I wanted to pass along a report on the progress made by students attending schools run by Los Angeles charter provider Green Dot. The study has the virtue of comparing these students with what sounds like a pretty comparable control group.
From today’s Education Week Update:
The study, conducted by researchers at UCLA’s National Center for Research on Evaluation, Standards, and Student Testing, known as CRESST, compared Locke students entering 9th grade against demographically similar students from the same set of feeder middle schools who ended up attending different high schools. Two cohorts of students, one of them entering the Locke schools in 2007 and another, larger group entering in 2008, were compared against against peers in other schools.
Green Dot students in the first cohort outperformed the comparison groups in persistence through high school and college-readiness rates—as judged by their completion of a set of courses used in California public university admissions—as well as in other areas of academic performance, albeit in a more scattered way.
But students in the second cohort had a much stronger showing, significantly outperforming their counterparts on a number of state test score measures, as well as in remaining in high school over time, and in taking and passing challenging courses, in subjects such as Algebra 1.
The results for the second cohort of Locke High School students are particularly significant, given that those teenagers were more fully exposed to the Green Dot academic model over time, said Joan L. Herman, who led the study team as director of the research center at UCLA.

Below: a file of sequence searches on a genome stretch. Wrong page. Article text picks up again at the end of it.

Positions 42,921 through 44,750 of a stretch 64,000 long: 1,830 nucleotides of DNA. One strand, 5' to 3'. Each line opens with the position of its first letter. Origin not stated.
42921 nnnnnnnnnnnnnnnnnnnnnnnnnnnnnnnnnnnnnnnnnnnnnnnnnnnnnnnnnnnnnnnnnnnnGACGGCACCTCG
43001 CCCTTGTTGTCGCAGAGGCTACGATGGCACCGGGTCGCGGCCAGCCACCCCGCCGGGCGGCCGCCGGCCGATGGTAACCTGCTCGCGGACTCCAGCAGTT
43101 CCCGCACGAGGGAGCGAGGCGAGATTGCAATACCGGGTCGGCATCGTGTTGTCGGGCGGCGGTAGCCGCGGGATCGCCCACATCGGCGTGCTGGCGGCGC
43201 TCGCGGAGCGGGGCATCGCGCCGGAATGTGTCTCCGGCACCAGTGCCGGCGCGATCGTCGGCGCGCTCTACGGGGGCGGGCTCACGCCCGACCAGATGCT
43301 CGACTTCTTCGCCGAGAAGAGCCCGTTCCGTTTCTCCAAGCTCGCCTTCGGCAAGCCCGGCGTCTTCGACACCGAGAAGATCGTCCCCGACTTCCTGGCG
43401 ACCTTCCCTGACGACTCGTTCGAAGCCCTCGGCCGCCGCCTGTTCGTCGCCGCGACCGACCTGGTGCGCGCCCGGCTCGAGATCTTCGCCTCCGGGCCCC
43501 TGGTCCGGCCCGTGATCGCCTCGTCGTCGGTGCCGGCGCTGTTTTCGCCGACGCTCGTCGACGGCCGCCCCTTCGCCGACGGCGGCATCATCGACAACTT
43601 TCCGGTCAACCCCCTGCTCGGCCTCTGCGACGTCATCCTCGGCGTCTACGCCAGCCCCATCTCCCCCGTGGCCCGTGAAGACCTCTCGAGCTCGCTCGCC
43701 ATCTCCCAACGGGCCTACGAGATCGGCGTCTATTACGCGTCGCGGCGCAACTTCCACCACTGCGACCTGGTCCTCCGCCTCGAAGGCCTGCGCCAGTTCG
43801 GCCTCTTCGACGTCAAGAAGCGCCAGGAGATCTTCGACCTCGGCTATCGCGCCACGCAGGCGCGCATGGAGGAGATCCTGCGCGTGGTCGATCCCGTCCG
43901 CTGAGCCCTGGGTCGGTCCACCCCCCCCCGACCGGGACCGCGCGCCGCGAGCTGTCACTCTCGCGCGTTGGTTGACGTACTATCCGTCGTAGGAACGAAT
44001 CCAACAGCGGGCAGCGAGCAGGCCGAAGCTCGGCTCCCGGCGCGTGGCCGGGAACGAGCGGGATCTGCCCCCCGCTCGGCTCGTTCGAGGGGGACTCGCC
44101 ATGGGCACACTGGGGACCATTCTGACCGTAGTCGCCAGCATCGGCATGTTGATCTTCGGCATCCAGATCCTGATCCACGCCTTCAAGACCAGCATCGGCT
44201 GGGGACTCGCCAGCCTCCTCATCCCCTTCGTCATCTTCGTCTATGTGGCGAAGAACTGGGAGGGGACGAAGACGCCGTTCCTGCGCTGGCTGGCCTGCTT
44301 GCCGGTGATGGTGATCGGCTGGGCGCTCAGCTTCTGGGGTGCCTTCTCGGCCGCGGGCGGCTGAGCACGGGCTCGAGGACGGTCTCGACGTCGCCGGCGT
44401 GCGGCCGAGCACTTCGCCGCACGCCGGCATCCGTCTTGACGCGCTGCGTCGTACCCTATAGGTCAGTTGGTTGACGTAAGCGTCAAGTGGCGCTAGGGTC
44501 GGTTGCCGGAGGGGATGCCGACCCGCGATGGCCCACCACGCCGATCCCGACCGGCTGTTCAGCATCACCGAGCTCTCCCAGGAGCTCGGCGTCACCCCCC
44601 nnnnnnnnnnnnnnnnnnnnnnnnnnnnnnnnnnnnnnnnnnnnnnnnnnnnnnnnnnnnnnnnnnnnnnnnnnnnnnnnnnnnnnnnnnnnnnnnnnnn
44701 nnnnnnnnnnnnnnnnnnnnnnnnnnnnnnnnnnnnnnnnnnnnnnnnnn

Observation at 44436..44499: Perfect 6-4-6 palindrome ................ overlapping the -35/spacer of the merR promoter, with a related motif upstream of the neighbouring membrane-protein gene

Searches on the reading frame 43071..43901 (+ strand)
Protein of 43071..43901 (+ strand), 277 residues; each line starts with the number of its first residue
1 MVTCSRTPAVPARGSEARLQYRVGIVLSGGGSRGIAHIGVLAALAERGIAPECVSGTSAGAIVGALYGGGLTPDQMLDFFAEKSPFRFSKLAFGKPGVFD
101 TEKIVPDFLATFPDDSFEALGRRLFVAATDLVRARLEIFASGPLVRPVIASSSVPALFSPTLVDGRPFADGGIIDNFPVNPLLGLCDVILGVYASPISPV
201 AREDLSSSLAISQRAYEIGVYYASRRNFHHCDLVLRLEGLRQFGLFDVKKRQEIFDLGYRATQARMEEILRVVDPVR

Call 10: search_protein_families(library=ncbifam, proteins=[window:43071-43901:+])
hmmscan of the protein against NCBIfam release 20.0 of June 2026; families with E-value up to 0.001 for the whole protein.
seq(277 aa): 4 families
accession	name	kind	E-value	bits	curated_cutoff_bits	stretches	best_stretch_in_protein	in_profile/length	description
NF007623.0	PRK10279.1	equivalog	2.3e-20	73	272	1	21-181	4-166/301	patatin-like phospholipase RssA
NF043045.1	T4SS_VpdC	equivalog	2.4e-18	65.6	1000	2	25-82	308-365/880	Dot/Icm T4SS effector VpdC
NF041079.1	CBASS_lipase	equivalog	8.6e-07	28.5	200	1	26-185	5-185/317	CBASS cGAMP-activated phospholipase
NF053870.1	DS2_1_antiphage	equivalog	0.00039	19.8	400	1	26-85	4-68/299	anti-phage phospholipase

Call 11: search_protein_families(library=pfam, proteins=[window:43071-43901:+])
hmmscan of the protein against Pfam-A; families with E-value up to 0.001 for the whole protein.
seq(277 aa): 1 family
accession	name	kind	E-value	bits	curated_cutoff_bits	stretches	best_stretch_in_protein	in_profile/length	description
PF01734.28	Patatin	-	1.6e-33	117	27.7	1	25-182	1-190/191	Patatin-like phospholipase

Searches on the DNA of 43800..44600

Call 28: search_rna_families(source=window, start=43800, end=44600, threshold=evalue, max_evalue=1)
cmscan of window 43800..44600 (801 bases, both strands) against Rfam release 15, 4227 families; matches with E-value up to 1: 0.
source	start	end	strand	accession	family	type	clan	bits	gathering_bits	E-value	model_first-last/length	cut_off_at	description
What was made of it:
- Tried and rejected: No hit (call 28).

The article continues (I’m quoting at such length because the full article may not be available to non-subscribers):
One of the main criticisms of charter schools is the suspicion that some of them screen students and select those who are easier to educate, and that they push out the students they don’t want over time, essentially leaving them a population that is more likely to succeed.
But the UCLA researchers found that the Green Dot schools at Locke that they studied had a positive impact on student achievement while serving a student population that was both similar to what existed at the school prior to its transformation, and similar to the control group of nearby schools they studied.
“There is no issue with cherry-picking or selecting kids,” Herman said. “Kids are persisting more in [the Locke family of schools], and they have more kids staying in school.”
Plenty of charter schools have experienced significant problems. But it does strike me that some charter school providers – I’m also thinking of the KIPP schools, for example – have managed to find ways to get past the burdens of poverty, beat the odds, and help kids succeed.